To mix things up a little, I’m working on some small still life paintings. Well, more portraits of fruit, actually. I have a lot of difficulty arranging things in a seemingly haphazard yet artistic way, which is how these things used to be done (Cezanne, you great noodle!). However, as this is the 21st century and Martha Stewart has taken over the artfully-arranged-table-movement, now I can just paint fruit like I mean it (Uglow, you other great noodle!). So that is what I’m doing.
The joy and the folly of still life has a practical basis: you must paint faster than your subject ages, decomposes and eventually liquifies. You must hope that a heat wave doesn’t intrude on your plans, and that the local wasps don’t figure out what you’re up to. I have three painting speeds- sprints (for ephemeral subject matter and portraits of people who don’t like to sit still), marathons (previously referred to as my “asthmatic snail pace”), and a middle setting which I call “the leisurely jog”. The still life work I’m doing now falls into the leisurely jog category. It is time limited by the subject’s inevitable decline, but there are also things I can do to lengthen that time period. For example, I’ve been known to construct little nests for pears, layering softer materials close to the fruit’s delicate skin, building up to a hard, protective shell around that. The whole contraption takes up a lot of space in the fridge between painting sessions, but it’s art, so sacrifices must be made. Also amusing is the opportunity to have friends over, offer no explanation for the fruit apparently being held prisoner in the icebox, and observe their confusion.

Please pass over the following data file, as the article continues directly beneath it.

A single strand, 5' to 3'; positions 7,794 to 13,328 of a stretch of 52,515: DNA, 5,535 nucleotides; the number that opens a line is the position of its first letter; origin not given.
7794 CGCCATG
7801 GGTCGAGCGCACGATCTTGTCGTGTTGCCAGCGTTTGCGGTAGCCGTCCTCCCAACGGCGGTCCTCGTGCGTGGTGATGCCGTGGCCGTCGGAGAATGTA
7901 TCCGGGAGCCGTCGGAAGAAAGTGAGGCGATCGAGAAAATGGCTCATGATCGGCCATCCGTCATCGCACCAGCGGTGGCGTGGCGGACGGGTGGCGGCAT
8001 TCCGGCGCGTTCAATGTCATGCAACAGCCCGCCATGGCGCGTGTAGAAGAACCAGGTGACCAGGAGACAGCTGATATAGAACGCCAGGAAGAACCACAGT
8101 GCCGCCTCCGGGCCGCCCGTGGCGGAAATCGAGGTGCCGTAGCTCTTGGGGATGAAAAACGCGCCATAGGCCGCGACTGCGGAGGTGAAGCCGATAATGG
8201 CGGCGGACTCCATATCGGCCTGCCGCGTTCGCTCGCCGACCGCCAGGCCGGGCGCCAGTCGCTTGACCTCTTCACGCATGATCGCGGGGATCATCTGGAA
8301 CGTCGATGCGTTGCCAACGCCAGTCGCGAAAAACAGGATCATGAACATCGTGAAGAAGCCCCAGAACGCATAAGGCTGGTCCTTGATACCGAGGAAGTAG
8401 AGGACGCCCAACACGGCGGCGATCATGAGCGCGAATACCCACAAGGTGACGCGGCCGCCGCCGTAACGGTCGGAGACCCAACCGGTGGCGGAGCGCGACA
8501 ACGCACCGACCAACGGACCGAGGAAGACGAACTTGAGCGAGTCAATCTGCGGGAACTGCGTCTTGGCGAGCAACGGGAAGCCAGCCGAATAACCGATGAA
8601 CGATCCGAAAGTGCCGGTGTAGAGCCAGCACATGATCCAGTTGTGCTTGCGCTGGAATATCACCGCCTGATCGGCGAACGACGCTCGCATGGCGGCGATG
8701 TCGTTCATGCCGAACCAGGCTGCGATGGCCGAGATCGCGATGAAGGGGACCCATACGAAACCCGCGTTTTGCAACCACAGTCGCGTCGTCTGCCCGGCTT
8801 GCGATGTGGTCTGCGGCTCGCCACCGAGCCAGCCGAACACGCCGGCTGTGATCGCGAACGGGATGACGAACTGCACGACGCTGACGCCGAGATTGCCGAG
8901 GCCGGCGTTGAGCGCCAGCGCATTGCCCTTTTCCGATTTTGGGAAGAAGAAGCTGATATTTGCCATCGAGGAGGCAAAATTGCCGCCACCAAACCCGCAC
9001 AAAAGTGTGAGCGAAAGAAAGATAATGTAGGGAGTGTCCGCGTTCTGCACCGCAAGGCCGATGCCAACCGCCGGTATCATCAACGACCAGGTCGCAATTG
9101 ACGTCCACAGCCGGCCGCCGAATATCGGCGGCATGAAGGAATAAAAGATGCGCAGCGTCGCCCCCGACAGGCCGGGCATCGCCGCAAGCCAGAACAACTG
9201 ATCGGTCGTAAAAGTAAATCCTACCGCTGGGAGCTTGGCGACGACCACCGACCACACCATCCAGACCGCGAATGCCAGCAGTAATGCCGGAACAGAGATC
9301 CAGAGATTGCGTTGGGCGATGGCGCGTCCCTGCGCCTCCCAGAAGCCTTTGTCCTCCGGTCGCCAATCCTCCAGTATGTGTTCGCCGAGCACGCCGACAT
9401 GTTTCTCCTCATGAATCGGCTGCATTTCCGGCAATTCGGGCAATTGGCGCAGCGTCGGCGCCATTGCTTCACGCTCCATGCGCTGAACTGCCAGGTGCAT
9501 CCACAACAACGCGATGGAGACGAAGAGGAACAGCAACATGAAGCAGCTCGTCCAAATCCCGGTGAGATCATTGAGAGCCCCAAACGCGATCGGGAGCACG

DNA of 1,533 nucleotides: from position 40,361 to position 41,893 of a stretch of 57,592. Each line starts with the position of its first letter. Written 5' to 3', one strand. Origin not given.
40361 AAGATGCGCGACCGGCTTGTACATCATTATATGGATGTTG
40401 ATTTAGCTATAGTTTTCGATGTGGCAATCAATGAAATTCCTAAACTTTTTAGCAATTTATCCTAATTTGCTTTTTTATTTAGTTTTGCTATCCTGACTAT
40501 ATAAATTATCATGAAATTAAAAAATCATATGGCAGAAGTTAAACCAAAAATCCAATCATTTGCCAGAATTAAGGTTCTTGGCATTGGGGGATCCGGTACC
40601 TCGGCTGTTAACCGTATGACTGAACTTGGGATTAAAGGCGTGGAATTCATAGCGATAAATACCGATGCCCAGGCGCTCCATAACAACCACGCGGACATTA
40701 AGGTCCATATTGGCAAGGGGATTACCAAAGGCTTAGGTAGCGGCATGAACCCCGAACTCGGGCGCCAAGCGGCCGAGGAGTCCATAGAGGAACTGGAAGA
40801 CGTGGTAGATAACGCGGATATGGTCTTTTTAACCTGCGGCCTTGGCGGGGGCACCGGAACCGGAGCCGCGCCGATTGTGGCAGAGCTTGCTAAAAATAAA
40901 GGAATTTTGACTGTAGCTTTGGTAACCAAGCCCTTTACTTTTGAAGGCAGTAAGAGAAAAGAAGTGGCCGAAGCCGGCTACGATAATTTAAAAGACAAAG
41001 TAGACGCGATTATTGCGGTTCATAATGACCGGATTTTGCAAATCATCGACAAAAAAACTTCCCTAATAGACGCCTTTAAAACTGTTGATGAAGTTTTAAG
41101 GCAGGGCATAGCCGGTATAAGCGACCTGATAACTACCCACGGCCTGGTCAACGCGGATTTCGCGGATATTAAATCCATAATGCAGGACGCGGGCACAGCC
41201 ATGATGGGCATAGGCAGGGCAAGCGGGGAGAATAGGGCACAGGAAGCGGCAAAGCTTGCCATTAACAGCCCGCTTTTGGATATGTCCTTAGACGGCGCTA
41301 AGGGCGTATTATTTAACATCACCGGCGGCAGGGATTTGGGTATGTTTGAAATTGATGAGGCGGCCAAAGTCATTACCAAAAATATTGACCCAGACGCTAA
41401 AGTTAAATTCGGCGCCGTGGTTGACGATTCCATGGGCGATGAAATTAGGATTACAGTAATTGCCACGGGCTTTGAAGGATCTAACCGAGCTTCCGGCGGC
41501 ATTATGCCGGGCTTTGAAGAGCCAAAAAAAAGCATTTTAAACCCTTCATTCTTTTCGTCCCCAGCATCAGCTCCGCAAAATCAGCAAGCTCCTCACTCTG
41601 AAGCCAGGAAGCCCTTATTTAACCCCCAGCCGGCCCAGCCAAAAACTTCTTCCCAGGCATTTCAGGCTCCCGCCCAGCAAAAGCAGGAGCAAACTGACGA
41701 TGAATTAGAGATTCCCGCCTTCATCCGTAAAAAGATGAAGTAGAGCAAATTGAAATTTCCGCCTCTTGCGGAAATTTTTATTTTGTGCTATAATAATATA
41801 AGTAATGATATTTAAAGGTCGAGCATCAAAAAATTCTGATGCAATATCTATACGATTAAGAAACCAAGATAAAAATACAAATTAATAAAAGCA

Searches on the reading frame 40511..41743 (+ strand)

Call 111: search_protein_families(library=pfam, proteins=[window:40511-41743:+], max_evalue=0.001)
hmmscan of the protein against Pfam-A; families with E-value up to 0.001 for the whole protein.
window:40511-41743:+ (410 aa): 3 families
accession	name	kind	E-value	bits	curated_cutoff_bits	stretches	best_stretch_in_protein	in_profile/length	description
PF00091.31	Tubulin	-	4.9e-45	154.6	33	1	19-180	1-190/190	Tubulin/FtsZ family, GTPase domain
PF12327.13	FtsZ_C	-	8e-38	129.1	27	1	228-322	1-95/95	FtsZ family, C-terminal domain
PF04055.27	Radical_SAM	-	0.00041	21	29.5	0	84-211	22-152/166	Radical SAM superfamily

Inevitably, and despite my best interventions, the fruit ages. It slumps and wrinkles. When I move it to its nest for the night, it leaves strange fluids behind. It makes me wonder if my experience of old age will be similar. Towards the end of the painting, the fruit in front of me bears little resemblance to the sprightly thing with which I began, but I stick with the process anyways. I’ve never brought in a ringer. The food I start with is, by God, the fruit I finish with. Even in its changed form, I can see the spark of what it once was, the peculiar weight and list of it, and the unique way in which it grew and aged. If that is also something I find in the closing years of my own life, then the symmetry will be complete. And I could do a lot worse.